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Shut the fuck up, Donnie. You know nothing. You’re not helping. No, you cannot use flying water tankers, you miserable incompetent crook.

That stone & mortar is 1000 years old, and it is now super-hot. If you dump thousands of pounds of water on it, it will crumble.
Mortar is the key to stone buildings, and while it’s a form of cement, it’s fragile. (I researched this. And we learned a lot from The Blitz.)

The mortar originally used to build Notre Dame was water, sand and lime. Which isn’t waterproof. It required continual upkeep.
What we think of as mortar is a 19th century invention.

When stone buildings burn, both mortar & stone can be rendered fragile by the heat.(It happens with brick, too.) After being exposed to hundreds or thousands of degrees, the stone loses the ability to support what’s above.
It’s why, after a fire, we can’t just rebuild the interior structures. In this case, there are very old wood beams, and the leading in the roof has melted. Plus all of the interiors. And now the exterior walls won’t be able to support replacements.

This is pure tragedy.
There’s a reason that so much of the ancient & early modern world was built from limestone: it can be quarried with iron (not steel) tools, using human & animal muscle, without needing explosives.

It could be carved and fitted with the same tools.

But workability = fragility.
For all of its faults as historical fiction, Pillars of the Earth got most of the architecture right. And definitely got the feelings and the love that went into building cathedrals.

For cathedral builders, yes, they were an expression of faith, but also of love of their world.
Think... major sports team with fanatical devotion.

Now multiply that love because building the cathedral is employment and shelter and cameraderie and the center of lives for generations.

Every stone represents a family fed & sheltered, a market for wool and wheat.
And now we have less of that in the world. We have one less place where we can look and see the chisel marks made by someone unknown, a thousand years ago.
We have one less window made by an anonymous glass worker (who may have been male or female). One less tapestry.
I am all for modernity. Housing & vernacular buildings have an End of Useful Life, where it costs more to use & maintain and keep safe a structure than to demolish & rebuild, because how we use those buildings changes over the span of a generation.

A cathedral isn’t a house.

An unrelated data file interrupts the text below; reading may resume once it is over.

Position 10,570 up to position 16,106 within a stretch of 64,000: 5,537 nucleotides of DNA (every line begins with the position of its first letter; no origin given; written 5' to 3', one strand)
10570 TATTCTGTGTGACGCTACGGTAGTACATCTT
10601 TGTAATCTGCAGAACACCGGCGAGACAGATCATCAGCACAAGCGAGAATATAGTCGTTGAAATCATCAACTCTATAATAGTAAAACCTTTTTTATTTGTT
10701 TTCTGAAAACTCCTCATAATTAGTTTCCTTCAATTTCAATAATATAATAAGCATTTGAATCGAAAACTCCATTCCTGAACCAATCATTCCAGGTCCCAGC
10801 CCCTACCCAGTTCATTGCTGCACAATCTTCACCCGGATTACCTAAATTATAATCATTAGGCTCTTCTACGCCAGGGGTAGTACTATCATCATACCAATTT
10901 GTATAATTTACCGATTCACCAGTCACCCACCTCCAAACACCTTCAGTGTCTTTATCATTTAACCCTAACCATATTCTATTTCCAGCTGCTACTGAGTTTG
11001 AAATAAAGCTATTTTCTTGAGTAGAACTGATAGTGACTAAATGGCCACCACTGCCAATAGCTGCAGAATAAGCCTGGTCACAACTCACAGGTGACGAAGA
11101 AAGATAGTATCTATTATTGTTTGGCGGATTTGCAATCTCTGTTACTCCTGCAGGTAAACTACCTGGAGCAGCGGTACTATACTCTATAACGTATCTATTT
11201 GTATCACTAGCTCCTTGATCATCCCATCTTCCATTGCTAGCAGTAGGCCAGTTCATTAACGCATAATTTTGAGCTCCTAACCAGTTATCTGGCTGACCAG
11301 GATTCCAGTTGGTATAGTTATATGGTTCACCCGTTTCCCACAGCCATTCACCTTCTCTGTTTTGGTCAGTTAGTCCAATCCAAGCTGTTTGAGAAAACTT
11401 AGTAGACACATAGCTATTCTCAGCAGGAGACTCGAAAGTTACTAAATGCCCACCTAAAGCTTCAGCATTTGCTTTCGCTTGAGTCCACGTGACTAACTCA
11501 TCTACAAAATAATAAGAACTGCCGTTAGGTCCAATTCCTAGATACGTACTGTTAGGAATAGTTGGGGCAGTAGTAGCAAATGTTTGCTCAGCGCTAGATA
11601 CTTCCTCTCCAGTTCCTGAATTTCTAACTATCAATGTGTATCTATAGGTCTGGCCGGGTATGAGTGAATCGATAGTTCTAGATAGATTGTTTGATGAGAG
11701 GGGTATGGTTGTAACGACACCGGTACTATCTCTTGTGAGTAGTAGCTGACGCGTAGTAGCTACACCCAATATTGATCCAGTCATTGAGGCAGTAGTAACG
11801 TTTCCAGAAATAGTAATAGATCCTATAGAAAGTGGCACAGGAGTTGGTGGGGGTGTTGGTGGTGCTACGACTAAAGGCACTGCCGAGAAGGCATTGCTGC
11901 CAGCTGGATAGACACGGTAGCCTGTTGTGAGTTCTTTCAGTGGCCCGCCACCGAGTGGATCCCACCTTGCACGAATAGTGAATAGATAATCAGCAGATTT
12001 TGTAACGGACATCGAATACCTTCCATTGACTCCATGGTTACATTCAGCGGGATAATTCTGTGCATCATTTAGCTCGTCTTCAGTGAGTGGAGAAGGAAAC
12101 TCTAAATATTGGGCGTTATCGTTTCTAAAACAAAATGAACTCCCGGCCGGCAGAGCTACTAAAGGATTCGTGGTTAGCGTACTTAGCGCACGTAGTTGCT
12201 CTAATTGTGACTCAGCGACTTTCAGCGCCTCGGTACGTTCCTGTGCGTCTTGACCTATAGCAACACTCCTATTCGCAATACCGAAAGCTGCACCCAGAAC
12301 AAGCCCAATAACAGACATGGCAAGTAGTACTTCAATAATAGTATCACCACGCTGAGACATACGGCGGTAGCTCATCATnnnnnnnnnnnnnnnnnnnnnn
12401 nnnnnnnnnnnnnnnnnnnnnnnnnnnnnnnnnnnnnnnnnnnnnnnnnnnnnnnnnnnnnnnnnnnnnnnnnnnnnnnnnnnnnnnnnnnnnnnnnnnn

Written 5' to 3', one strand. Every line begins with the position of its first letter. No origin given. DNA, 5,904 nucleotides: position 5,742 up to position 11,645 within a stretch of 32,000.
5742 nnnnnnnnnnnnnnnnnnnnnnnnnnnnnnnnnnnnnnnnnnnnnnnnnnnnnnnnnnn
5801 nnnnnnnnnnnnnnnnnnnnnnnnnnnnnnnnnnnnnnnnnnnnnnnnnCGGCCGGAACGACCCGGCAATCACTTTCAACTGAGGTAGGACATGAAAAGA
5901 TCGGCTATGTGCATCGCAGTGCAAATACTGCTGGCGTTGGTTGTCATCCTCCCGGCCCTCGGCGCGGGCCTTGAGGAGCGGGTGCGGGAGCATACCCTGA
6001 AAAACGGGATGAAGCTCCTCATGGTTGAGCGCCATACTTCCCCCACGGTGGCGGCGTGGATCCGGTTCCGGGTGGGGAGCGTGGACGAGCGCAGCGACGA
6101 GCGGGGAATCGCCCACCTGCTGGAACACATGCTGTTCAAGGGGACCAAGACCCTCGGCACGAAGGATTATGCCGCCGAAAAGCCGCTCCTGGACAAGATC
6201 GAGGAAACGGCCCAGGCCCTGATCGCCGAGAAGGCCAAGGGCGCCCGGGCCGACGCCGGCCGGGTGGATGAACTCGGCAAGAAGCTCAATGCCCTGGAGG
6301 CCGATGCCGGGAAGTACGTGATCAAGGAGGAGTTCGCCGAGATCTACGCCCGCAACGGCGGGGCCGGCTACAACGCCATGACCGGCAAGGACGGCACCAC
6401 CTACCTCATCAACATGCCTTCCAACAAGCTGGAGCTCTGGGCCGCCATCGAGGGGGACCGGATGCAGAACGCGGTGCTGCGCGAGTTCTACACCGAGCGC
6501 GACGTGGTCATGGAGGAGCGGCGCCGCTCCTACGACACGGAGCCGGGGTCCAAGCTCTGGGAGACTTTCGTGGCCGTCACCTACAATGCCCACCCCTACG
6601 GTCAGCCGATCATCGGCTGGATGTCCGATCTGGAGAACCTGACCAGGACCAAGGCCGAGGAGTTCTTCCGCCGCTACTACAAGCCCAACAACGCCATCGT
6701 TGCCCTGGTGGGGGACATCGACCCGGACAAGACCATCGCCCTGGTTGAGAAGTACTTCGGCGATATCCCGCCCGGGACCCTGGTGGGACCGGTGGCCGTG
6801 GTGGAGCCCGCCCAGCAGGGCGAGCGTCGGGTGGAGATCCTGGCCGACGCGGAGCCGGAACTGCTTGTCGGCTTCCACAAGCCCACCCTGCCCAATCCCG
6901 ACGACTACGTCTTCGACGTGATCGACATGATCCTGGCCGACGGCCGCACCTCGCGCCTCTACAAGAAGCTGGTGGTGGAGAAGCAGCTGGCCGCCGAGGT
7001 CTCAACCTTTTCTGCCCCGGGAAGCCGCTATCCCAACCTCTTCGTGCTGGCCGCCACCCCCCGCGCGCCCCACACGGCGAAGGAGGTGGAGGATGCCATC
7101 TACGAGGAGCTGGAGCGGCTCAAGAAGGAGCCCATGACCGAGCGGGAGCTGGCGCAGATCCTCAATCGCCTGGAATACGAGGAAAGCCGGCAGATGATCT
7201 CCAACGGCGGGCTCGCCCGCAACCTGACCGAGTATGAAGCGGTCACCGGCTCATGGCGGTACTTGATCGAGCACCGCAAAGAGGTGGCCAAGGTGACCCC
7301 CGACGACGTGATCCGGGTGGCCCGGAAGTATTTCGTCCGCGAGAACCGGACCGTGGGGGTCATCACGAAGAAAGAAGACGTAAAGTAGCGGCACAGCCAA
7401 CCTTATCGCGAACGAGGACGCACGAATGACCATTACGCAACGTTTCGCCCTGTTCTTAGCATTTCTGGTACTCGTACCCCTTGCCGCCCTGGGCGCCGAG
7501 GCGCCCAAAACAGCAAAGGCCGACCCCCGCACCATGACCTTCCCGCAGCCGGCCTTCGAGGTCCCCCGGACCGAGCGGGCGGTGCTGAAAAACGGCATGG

It’s not the religion that makes it special.

It’s the evidence of the material culture of a society that no longer exists.
We lack diaries from 13th century stone masons, but our technology can distinguish individual carvers. From there, we see their behavioral ergonomics.
Why does that matter? We got better than that, right?

You know that we’ve figured out that a 10th century recipe using onions & garlic is effective against a specific type of staph infection, right?

That points towards new antimicrobials. Which we need.

ncbi.nlm.nih.gov/pmc/articles/P…
And it turns out that the early modern guilds developed incredibly good ways of ensuring their membership got paid, had an equitable voice in their own working conditions, had means of dealing with internal corruption & resisting bad government.

Huh. Wonder what we could learn?
So it is completely appropriate to mourn the loss of beauty, and history, and what humans made in their efforts to ensure that something of them endured.

And to regret what we cannot recreate, if only because the very material — limestone — is now limited.
Lastly, this:
Notre Dame & St Denis & Santiago de Compostela & Ely & Winchester & York & Canterbury had priests who believed that the people they lived with every day were worth preserving & healing & feeding & sheltering for generations.

They were, in their way, progressive.
They found the money to build, and they figured it out. They decided that the future was important enough to build in their own time.

They were the first Long Now.

They understood that we have to think in centuries, not the quarterly profit-loss statement.
These were not people who thought government should be small enough to drown in a bathtub.

They knew that everyone in their community had to take care of everyone else, because they all spent every day knowing that what they built, they would not see completed.
... Um, yeah. So I write fiction.
Let’s just say I learned how buildings are built, and what happens when they burn, for a really good reason.

My first book is free, here, or minimum at the ‘zon.
smashwords.com/books/view/891…
Kingdom: amazon.com/dp/B07GTSXB4P
It’s not just cathedrals.
It’s Agra.
It’s Angkor Wat.
It’s Tenochtitlan.
It’s Hagia Sofia.
It’s Timbuktu.
It’s Palmyra.
It’s the Buddhas of Bamyan.
It’s Shahjahanabad.
It’s Giza.
It’s the coral reefs.
It’s species loss.

Our planet, and our history, are on fire.
We have 11 years.
And update, but just go to the next thread.
We are now in the watchful waiting stage, while the fire burns out and everything cools.
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